Tag Archive | San Diego

Pool Time

I was going through some photos I had transferred from my old phone to my computer, and came across this gem from my trip to San Diego last April.  The special effects in the photo are due entirely to the fact that my old phone was haunted.  Yep, my old phone camera was extremely simple, and had no reverse color special feature that I could ever find.  Yet it would randomly take photos like this, which I actually thought turned out very cool…

san-diego-pool-time

Would you swim in water that color?

It also made me think that I am in dire need of a vacation.  Someplace warm, where I can sun myself by the pool.  Soon…

At least it is the weekend!

San Diego 2016: The Bahía Resort

I don’t often (or ever?) devote a whole blog post to a hotel, but The Bahía at Mission Bay is a pretty neat hotel. It is right on Mission Bay, on a spit jutting out into the water. One side has a marina, the other side looks out on another section of the bay.

Guest can take a ride on a historic steamboat

Guest can take a ride on a historic steamboat

The Bahía is an older hotel, first opened in 1953, and it has been added onto over the years. There are various types of rooms and buildings. We were in a suite with a bedroom with two queens, and a well-stocked kitchen with full sized fridge, microwave, dishes etc. We were pretty excited that we were in the suite, because we were upgraded at no charge! They even gave us a fruit and chocolate plate with strawberries, grapes, apples, and dark, milk and white chocolate in molded seashell forms. Too cute!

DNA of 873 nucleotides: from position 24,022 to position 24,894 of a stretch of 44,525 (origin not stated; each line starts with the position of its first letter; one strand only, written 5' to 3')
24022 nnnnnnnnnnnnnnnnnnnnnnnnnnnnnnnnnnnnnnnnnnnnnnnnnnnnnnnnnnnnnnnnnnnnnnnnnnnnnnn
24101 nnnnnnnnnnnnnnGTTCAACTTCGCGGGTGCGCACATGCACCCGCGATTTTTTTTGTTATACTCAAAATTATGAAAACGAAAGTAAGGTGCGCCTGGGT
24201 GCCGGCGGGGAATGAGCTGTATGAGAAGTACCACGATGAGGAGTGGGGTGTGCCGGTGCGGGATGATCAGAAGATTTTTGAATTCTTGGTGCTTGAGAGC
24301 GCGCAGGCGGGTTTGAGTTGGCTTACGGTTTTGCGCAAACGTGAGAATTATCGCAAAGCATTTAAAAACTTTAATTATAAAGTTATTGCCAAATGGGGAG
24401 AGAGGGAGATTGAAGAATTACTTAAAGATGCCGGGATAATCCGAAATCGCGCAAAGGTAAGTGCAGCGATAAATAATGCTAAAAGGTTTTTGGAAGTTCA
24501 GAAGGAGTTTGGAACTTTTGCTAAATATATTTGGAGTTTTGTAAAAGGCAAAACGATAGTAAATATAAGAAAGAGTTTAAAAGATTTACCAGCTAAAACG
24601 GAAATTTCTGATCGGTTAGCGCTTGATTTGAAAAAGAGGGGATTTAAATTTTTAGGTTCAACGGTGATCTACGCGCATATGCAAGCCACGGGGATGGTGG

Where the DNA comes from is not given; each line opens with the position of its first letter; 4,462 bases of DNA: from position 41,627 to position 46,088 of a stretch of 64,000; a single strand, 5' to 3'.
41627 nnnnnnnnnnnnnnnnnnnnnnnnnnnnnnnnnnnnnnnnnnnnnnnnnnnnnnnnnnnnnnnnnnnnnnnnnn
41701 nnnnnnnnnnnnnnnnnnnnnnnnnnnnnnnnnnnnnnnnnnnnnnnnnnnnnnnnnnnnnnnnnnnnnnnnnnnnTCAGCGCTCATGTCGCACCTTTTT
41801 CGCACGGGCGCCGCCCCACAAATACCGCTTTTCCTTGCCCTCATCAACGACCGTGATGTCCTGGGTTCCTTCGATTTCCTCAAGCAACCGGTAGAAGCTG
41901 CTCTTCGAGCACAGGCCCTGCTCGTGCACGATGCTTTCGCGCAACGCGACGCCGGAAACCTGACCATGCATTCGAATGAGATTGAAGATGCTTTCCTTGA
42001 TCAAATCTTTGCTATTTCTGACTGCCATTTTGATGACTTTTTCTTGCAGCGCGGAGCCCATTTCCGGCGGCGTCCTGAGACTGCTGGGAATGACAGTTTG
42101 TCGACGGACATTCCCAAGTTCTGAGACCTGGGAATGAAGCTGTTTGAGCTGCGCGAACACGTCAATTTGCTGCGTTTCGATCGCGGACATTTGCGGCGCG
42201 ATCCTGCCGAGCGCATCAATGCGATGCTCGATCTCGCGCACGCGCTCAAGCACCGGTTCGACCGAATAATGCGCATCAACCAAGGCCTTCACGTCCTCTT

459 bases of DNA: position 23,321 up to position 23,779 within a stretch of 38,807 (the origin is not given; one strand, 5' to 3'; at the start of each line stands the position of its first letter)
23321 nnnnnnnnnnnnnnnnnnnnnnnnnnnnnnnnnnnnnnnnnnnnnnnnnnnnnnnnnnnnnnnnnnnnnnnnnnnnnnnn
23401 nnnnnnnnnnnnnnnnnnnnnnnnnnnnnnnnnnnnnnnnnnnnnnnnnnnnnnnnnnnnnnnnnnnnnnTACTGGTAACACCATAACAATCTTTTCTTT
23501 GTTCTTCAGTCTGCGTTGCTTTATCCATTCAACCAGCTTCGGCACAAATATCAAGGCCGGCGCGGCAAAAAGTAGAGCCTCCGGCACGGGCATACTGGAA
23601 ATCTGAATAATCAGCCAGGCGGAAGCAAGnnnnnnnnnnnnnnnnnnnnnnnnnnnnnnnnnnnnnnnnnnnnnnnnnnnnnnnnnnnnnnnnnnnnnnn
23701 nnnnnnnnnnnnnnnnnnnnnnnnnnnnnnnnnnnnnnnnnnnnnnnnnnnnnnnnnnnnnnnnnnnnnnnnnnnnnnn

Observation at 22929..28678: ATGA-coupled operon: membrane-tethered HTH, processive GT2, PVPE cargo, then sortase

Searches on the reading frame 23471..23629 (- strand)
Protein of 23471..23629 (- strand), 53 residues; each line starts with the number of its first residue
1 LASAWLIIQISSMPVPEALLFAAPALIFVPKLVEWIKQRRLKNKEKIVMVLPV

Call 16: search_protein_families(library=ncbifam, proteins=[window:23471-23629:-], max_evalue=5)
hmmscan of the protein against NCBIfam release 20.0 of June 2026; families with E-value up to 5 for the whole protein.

The hotel gave us this fabulous fruit and chocolate (yes, the shells and flower are chocolate!) spread

The hotel gave us this fabulous fruit and chocolate (yes, the shells and flower are chocolate!) spread.  We sort-of ate some of it before we remembered to take a photo…

 

The resort has all sorts of activities for adults and children. A beautiful pool and huge hot tub, a nice exercise room, tennis courts, and shuffleboard. If you get bored with all that, there’s a shack right next door that rents paddleboats, stand up paddleboards, big wheel paddlers (not sure their real name), and if I remember correctly skateboards. I read that there was a place nearby that rents bikes and tandem bikes. You could do a different activity every day of your stay!

And, the resort has two harbor seals who live at the resort. The Bahía is designated as a rescue approved home for harbor seals who cannot be released into the wild. Both seals have limited vision, and were rescued early in their lives, before they had an opportunity to learn how to care for themselves, so they both would have virtually no chance of survival in the wild.  They live out their lives here, content to swim around their pool and play with toys, and get their two square meals a day. The wild Black-Crowned Night Herons appreciate their meal time too, parking themselves nearby to see what scraps they can get.

Rescued Harbor Seals live there!

Rescued Harbor Seals live there!

 

A Black-Crowned Night Heron waiting for dinner at the seal pool.

A Black-Crowned Night Heron waiting for dinner at the seal pool.

The Bahía also has a series of little duck ponds for little birds, surrounding by beautiful flowers – birds of paradise, hibiscus and others.

A Mandarin Duck. Not native to California, but he was so stunning!

A Mandarin Duck. Not native to California, but he was so stunning!

It was spring, and there were lots of ducklings swimming in the resort's ponds

It was spring, and there were lots of ducklings swimming in the resort’s ponds

 

This gorgeous hibiscus was blooming at the resort.

This gorgeous hibiscus was blooming at the resort.

The only thing I didn’t really like about the resort was the restaurant. I blogged about it previously… The food was nothing special and both times we went the service really lacked… Hopefully they will turn it around for future guests! Luckily, there are several restaurants within a 5 minute walk of the resort, with amazing fish tacos, salads, flatbreads, and grilled cheese sandwiches just some of the options!

A White Bird of Paradise plant at the resort

A White Bird of Paradise plant at the resort